Thermocouples may be insulated with anything from PVC to ceramics depending on the application (see Part 2, Section 2). Frequently, the thermocouple conductors will be fitted into a closed end probe of some kind, outer sheath (protection tube), or thermowell made from a suitable heat-resistant alloy or refractory material (Figure 1.2).
There are almost as many sizes and styles as there are applications. Standard sizes range from 0.010” to 0.250” with larger diameters of 1” and larger available to cover all of the possible requirements. As for styles, there are general purpose welded sheath probes, bolt style probes, hand-held probes, surface probes, moving surface probes and these can all be encased in a metal sheath. There are also several junction types and connector systems available.
Additionally, there are sheathed probes for autoclave temperature measurement (incorporating flexible stainless steel conduit and pressure entry glands), bayonet and compression fitting style thermocouples for the plastics and other industries) and heavy duty and high temperature industrial sheathed thermocouples (Figure 1.4) with options like head-mounting terminal assemblies and thermowell extension pieces.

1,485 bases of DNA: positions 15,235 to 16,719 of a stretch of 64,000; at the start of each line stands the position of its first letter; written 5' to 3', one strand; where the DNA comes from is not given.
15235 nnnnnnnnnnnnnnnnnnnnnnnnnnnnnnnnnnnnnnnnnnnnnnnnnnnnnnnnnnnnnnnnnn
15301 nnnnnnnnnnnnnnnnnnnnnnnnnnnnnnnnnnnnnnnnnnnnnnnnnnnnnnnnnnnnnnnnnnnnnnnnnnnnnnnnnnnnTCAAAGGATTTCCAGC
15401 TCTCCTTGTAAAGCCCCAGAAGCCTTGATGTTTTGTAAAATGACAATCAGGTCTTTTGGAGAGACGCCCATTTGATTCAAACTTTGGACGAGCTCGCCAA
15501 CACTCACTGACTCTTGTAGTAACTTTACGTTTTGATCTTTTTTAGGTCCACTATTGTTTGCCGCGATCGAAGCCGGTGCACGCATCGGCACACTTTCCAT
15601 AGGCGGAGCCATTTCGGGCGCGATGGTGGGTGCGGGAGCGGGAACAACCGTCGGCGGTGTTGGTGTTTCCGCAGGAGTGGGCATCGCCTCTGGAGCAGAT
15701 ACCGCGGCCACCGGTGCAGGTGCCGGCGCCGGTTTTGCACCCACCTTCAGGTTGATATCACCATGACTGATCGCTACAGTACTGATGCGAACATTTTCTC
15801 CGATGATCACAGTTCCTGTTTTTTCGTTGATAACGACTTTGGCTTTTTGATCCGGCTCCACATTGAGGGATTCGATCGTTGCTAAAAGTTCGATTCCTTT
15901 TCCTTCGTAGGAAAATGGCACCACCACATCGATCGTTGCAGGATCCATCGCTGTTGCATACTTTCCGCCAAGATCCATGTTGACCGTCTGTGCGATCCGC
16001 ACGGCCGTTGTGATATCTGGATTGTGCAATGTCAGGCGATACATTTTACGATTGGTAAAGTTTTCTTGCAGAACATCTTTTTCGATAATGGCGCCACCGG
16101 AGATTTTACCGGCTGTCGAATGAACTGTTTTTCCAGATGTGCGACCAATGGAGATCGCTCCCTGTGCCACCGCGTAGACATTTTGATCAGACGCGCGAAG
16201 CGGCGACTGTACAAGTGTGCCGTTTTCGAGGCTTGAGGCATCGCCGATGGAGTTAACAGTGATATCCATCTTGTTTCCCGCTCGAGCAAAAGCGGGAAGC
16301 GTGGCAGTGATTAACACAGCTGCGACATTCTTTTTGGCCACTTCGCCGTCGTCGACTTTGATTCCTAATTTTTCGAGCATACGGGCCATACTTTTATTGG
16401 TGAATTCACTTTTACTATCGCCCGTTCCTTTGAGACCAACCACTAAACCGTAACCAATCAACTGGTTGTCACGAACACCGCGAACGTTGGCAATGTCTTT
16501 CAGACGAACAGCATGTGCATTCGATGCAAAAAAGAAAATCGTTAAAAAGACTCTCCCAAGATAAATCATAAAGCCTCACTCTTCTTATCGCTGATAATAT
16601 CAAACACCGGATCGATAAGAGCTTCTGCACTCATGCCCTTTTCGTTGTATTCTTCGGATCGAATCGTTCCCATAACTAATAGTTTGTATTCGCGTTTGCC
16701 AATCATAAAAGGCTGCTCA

In all cases, great care is taken by the suppliers to ensure that the conductors are correctly manufactured, and installed into the sensor housing under closely controlled conditions. Thus, the amount of change the heated region of the conductors may experience during service (which affects uniformity) is minimized. This is important, since it is this unit that will almost certainly be sitting in the area of greatest temperature gradient, and therefore contributing to most of the output voltage (see Part 1, Section 2).
Mineral insulated Thermocouples